Founded by Jeff Goodby, Andy Berlin and Rich Silverstein, 1983; developed the "Got milk?" campaign for California Milk Processor Board, 1994; acquired by Omnicom Group, 1992; awarded $200 million Hewlett-Packard account, 1999; named U.S. Agency of the Year by Advertising Age, 1989 and 2000.
Jeff Goodby, Andy Berlin and Rich Silverstein launched Goodby, Berlin & Silverstein in 1983 in San Francisco with a single client: Electronic Arts. After landing the Oakland Invaders United States Football League team?the league failed, but the agency's spots brought it notice?other accounts followed. William Randolph Hearst III heard a speech delivered by Mr. Goodby about the ad effort for the Invaders and hired the new agency to work for the San Francisco Examiner.
The agency's big break, however, came when it won the $10 million Royal Viking Cruise Line account, almost all of it print advertising. It also won American Isuzu Motors, helping launch the automaker's sport-utility vehicles. For Sega of America, Goodby devised the signature "Sega!" scream.
Acquired by Omnicom
In 1992, the Omnicom Group acquired Goodby, Berlin & Silverstein, and Mr. Berlin left the shop to manage a turnaround team at Omnicom's DDB Needham New York flagship office.
In 1994, the renamed Goodby, Silverstein & Partners developed the "Got milk?" campaign for the California Milk Processor Board, which later took the spots national. In late 1996, the agency leveraged Hewlett-Packard Co.'s reputation for engineering excellence in its first TV spots for H-P's imaging division. Humorous spots for color printers and copiers used the theme "Built by engineers. Used by normal people." When H-P decided to streamline internally and create a single corporatewide brand, it awarded the account to Goodby, Silverstein & Partners, which created the $200 million "Invent" campaign for H-P in 1999.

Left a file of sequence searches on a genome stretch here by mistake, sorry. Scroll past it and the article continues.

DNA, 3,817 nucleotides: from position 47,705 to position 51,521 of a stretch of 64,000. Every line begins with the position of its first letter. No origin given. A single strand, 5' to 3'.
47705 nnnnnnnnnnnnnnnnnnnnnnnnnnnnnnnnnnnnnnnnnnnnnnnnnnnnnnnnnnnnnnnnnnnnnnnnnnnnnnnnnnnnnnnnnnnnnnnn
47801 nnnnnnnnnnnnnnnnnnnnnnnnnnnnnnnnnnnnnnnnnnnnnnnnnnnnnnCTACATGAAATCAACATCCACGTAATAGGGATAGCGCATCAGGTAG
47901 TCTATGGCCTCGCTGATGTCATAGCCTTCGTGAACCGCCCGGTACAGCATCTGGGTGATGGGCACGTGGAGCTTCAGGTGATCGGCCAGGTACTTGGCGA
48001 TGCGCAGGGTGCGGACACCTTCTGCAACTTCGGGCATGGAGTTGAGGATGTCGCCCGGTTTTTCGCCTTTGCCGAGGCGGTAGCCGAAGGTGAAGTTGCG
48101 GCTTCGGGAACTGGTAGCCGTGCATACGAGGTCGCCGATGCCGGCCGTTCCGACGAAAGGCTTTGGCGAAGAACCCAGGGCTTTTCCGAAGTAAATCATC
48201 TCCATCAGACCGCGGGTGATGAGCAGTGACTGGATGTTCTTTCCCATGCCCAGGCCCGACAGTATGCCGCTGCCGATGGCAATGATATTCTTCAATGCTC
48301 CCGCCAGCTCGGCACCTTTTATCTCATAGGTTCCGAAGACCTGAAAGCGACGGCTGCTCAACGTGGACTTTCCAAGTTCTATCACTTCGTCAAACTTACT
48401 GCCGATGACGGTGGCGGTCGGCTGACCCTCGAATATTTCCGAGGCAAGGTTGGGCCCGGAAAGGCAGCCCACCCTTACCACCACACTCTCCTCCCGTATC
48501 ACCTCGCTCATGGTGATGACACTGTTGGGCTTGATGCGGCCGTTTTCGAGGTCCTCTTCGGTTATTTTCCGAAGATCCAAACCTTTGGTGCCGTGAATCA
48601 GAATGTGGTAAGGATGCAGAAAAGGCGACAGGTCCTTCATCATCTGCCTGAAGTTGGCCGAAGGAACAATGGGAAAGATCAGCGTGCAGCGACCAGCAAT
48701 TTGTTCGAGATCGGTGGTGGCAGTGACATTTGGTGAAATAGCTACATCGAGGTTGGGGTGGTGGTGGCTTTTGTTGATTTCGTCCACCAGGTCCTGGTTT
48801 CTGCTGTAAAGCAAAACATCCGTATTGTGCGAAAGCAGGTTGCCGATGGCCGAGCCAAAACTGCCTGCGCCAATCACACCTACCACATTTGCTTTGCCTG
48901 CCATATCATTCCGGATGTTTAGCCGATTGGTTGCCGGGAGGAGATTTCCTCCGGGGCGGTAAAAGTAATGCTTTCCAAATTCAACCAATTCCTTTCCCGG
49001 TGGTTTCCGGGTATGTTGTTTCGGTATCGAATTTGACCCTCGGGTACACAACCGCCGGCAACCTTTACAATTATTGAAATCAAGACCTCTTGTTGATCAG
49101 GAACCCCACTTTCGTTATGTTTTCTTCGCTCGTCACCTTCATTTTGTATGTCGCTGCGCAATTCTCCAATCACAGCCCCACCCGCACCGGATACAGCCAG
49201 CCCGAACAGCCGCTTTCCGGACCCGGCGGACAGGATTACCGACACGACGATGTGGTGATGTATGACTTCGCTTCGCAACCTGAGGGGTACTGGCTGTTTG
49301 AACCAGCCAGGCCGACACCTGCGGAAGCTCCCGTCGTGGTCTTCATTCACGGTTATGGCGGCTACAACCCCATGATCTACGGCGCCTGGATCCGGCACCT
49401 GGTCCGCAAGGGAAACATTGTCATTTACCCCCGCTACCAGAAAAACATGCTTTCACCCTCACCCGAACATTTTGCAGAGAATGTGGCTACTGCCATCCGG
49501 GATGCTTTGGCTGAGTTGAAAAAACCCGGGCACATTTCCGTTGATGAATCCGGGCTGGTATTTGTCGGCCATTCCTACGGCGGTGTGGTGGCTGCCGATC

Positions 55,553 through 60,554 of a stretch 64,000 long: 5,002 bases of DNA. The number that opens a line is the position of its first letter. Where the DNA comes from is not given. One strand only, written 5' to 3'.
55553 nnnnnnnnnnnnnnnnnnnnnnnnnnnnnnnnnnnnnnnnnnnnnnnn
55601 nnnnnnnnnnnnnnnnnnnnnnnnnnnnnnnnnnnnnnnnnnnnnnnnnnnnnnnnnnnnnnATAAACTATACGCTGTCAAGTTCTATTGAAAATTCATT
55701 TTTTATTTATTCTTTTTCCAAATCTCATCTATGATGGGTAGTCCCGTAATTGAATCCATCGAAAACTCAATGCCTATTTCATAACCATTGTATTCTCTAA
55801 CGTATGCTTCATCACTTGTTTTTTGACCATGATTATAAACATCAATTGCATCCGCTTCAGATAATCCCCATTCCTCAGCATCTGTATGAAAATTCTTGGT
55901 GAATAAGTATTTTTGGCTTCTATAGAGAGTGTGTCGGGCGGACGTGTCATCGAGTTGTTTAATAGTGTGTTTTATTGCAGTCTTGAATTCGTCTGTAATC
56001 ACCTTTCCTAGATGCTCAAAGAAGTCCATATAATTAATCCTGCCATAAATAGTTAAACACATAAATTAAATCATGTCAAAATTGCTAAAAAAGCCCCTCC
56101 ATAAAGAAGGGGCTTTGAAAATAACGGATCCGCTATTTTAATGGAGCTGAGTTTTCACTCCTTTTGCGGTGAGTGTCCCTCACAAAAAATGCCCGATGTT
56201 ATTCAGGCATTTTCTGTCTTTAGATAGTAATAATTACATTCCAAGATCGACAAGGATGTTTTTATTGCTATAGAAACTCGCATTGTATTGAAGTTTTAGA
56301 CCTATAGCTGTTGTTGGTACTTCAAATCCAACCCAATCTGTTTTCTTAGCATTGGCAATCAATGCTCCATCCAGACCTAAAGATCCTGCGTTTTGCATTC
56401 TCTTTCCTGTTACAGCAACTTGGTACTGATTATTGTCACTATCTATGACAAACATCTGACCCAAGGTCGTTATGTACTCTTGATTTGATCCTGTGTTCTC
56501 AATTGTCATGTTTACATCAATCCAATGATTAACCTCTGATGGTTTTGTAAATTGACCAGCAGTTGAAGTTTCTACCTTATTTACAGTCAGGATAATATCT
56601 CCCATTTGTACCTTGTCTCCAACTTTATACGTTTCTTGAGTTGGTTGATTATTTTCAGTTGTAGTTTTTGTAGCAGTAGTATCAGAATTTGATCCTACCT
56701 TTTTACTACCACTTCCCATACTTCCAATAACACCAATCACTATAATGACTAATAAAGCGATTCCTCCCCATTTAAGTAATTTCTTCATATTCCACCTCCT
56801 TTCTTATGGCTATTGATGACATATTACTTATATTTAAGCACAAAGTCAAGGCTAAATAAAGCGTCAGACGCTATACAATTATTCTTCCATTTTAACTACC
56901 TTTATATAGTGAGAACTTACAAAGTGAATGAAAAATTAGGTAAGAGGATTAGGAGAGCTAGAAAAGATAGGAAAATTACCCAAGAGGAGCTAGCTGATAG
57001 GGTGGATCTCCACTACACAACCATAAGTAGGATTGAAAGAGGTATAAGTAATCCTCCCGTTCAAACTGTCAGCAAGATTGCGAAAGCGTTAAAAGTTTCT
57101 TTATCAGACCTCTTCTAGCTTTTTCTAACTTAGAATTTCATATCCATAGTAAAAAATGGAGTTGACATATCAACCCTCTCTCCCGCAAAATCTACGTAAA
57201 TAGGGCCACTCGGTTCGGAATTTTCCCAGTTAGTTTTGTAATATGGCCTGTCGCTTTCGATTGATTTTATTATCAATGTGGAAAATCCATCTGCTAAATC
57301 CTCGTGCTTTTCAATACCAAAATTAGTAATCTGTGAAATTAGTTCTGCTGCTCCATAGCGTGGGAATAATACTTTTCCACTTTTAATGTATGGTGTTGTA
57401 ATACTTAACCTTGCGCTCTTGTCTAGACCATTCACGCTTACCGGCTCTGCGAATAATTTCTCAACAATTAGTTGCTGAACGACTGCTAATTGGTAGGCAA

That same year, Goodby won the E*Trade account, debuting a $150 million campaign later that year. The effort garnered Goodby a Clio Award. Earlier in 1999, Goodby created TV spots for both Cracker Jack and Anheuser-Busch that debuted on Super Bowl XXXIII.
Goodby, Silverstein & Partners also tallied its share of losses. In January 1998, the agency lost the Porsche Cars North America account, which it had won five years earlier. In 1999, the agency lost a showcase client in Nike, which moved its women's and apparel business from Goodby. On balance, however, Goodby won the $80 million Discover Financial Services account in 1999, beating out Leo Burnett USA.
In 1999, the agency reported one-third of its billings in technology-related accounts, a 50% increase over the previous year. With H-P, E*Trade, eBay and Sirius Satellite Radio among its clients, Goodby was strong in technology-related business. In July 2000, the agency launched a national humor campaign to build brand awareness and educate consumers about TiVo's personal TV service.
The dot-com bust
But the collapse of the dot-com sector in 2000 was a bad omen for agencies whose client lists were heavily tech-oriented. In September 2001, Sirius moved its account from Goodby to McCann-Erickson WorldGroup without launching a national branding campaign while at Goodby; in 1999, its account was estimated to be worth $100 million.
Goodby rebounded from the dot-com bust with accounts from traditional business sectors. In 2002, Goodby won the $300 million General Motors Corp.?s Saturn account following a hard-fought pitch against Hal Riney, then at Publicis Groupe?s Publicis & Hal Riney. Mr. Riney had been mentor to founders Jeff Goodby and Rich Silverstein, and the man who created the integrated "Different kind of company, different kind of car" Saturn brand.
By the time the shop celebrated its 20th anniversary in 2003, clients such as Anheuser-Busch rounded out the shop?s roster. The shop produced a ground-breaking "+" campaign for Hewlett-Packard and cracked into a long-sought-after Bay Area client, Gap Inc., which awarded the agency work for its Banana Republic brand.
On the creative front, Goodby shored up its leadership with the addition of Jamie Barrett to head the Saturn account and the elevation of Steve Simpson to head HP creative.
In 2003, the agency had $39.7 million in U.S. revenue, a 3.9% increase from 2002, according to Advertising Age.